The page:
Lower East Side Community

Chinese New Year


Legend has it that a Ming dynasty emperor went sightseeing during the Feast of Lanterns.  He saw, posted on a number of doors, an offensive painting of a barefooted woman with a lemon pressed to her bosom.  Feeling that the poster ridiculed the large feet of the empress, the furious emperor had the character fu distributed only to households that did not display the poster.  An edict was then issued to massacre all families without the fu.  From that time onward, the people deemed it a good omen to display the mark of the fu.

    Today those who hope for an extra bit of luck display the Chinese character fu on the wall or the door.  This character is deliberately placed upside down because fu dao , "luck upside down" is a pun on fu dao   , "Luck arrives."

Red Envelope

No New Year celebration is complete without the traditional gift of money, wrapped up in a red packet, called hong bao     This is because of the proverbial power of money:  "Money gives a bold front; it doesn't talk - it screams."  Hence the loud red packet, symbolizing luck and prosperity - for the giver as well as the recipient.  The red packet is freely given by parents and elderly persons to their children and friends' children and relatives during the New Year calls.  Married persons may give red packets to their unmarried friends.  Token sums are extended to the poor and aged as a goodwill gesture.  The amount in a red packet should be an even number to be lucky and auspicious.  If the red packets are given in pairs the total amount should be an even number.  Odd numbers are considered unlucky.  To reflect good upbringing, the recipient should accept the red packet graciously with the customary good wishes.  It is bad manners to open red packets in the presence of the giver or other people.  It is a common practice for musicians, singers, snake-charmers and dancers to cash in on the season and perform for red packets of money.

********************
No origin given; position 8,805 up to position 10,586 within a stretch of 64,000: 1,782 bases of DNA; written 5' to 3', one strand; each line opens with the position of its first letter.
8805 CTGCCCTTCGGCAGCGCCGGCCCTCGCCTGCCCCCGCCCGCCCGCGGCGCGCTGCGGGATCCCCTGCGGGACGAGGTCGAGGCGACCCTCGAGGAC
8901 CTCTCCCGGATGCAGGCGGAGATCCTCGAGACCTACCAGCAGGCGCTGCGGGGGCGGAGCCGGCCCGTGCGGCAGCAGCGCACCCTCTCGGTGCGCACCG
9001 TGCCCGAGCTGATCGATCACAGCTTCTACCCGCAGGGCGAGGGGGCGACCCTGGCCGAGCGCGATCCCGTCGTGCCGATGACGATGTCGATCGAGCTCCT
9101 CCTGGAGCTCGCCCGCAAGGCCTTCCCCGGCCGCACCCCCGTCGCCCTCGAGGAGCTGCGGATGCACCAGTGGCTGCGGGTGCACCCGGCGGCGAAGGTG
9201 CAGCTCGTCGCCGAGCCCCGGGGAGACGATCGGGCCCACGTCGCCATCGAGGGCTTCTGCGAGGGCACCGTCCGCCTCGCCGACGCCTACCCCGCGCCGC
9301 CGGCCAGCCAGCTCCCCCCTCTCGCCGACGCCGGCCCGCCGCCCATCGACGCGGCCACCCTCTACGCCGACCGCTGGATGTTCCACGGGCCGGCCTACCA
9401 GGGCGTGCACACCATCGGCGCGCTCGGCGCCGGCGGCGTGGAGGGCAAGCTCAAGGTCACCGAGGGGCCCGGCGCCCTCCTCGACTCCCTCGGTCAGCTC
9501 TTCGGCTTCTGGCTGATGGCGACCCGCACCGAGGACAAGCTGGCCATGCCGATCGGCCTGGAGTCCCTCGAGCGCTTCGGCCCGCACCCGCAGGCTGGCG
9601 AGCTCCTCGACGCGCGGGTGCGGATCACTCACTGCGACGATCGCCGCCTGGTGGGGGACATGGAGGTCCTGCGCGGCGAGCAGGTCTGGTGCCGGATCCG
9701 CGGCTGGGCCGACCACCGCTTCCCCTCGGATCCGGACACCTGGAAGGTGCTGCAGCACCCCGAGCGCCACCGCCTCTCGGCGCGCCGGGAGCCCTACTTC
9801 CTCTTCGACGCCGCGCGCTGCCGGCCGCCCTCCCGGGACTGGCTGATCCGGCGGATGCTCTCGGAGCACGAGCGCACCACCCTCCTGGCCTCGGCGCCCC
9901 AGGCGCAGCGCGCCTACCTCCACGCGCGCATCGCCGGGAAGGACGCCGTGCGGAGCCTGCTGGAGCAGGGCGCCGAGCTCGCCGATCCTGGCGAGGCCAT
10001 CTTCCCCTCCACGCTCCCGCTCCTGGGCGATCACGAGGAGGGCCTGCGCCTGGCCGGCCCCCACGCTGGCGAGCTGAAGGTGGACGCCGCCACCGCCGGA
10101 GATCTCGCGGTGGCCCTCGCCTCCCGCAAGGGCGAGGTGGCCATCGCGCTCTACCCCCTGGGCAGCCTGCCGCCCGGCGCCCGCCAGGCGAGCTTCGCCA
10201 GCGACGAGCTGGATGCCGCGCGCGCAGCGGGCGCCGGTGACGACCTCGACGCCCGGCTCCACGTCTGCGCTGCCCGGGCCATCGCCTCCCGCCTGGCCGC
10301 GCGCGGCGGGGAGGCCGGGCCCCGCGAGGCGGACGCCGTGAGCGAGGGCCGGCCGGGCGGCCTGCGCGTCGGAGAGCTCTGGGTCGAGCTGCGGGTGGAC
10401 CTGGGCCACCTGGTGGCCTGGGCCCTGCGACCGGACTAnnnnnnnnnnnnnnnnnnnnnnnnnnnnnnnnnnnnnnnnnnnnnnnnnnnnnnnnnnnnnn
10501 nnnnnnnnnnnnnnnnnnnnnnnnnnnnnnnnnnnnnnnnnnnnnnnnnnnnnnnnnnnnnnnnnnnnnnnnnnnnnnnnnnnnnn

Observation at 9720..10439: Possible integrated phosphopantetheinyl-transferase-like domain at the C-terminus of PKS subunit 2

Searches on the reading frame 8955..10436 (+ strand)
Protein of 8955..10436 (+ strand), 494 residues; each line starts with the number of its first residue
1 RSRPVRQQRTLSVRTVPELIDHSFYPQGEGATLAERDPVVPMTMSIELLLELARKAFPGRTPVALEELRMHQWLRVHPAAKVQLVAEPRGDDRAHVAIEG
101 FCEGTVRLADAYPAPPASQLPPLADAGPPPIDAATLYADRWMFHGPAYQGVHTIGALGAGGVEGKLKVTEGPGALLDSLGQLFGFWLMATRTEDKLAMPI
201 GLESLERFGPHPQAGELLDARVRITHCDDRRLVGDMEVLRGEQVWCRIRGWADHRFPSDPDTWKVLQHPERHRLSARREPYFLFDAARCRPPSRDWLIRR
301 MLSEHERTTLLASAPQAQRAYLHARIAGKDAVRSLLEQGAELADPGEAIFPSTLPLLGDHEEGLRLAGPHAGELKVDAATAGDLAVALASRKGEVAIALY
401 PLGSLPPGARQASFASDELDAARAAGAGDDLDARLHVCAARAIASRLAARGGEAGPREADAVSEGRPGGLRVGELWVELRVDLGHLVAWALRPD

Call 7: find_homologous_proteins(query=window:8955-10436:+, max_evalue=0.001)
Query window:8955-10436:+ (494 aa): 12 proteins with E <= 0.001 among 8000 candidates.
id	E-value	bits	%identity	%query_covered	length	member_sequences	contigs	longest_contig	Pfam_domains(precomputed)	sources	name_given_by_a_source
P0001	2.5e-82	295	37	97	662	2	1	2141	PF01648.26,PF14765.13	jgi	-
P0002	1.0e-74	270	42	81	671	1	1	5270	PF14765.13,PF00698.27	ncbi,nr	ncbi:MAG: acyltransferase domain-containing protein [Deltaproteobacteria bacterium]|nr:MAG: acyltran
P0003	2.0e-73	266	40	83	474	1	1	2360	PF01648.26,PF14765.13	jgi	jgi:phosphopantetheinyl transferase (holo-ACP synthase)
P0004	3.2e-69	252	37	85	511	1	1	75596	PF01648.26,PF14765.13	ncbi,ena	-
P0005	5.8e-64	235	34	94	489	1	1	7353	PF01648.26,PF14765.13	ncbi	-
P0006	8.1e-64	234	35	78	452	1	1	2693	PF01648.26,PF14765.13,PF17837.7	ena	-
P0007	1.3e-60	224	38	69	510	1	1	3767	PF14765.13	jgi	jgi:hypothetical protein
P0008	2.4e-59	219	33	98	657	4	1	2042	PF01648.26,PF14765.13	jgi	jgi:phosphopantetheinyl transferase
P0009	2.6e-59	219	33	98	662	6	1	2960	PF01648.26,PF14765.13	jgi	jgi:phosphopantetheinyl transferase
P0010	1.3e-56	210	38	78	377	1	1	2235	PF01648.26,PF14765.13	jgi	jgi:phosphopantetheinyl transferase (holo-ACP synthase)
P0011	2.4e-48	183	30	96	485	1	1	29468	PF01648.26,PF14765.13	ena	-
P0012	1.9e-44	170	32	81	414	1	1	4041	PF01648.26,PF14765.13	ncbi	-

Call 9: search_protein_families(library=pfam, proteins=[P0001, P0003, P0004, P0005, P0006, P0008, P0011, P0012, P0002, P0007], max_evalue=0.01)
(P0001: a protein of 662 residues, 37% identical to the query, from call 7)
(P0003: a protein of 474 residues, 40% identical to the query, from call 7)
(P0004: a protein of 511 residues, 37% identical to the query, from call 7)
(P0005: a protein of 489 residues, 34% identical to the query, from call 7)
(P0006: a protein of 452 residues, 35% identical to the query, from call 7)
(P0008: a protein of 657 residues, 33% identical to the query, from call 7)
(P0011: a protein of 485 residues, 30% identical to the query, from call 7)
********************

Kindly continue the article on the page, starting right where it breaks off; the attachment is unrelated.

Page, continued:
Red Color

New Year's Day is a red-letter day for the Chinese.  To the westerner red spells danger but to the Chinese red signifies joy and luck.  So red is an auspicious colour for all festive occasions.  Red is believed to exorcise evil.   It is the colour dreaded by a legendary monster which preyed on innocent victims and destroyed their properties on New Year's Eve.   The New Year season is the time to adorn the house with red flowers, crimson decorations, scarlet cushion covers and fiery calligraphy scrolls.   It is also a time to offer food in red containers, gifts wrapped in red paper and money in red packets.

No Foul Languages

During the Chinese New Year festive season, one must not only look clean, one must also "sound clean".  No foul language is uttered, no unlucky words like "die" or "bad luck" spoken lest misfortune comes to the family.   Solding or cursing is definetely not allowed.  Children are warned on New Year's Eve not to quarrel, fight or speak rudely.  The Chinese believe that if children are thrashed for bad behaviour on New Year's Day, then they would be inclined to be rebellious throughout the year.

No Sharp Ends

During the season, all sorts of instruments with sharp ends or edges like knives, scissors and needles are kept away.  Avoid needlework if you don't want your fingers to be pricked for the rest of the year.  Don't give presents with pointed or sharp ends like pens, pencils, knives or tools.  All sharp instruments that may "sever" good fortune from the family are hidden away. Take special care when handling fragile items like crockery, cups, glases and mirrors.  If anything breaks the family will break up, or seven years of bad luck or a death will occur.


Fire Crackers

Besides warding off evil, fire crackers symbolize prosperity and good luck.   Noise is a sign of life and noise making is a work of merit.  They are also set off, presumably to ward off and frighten off evil spirits.

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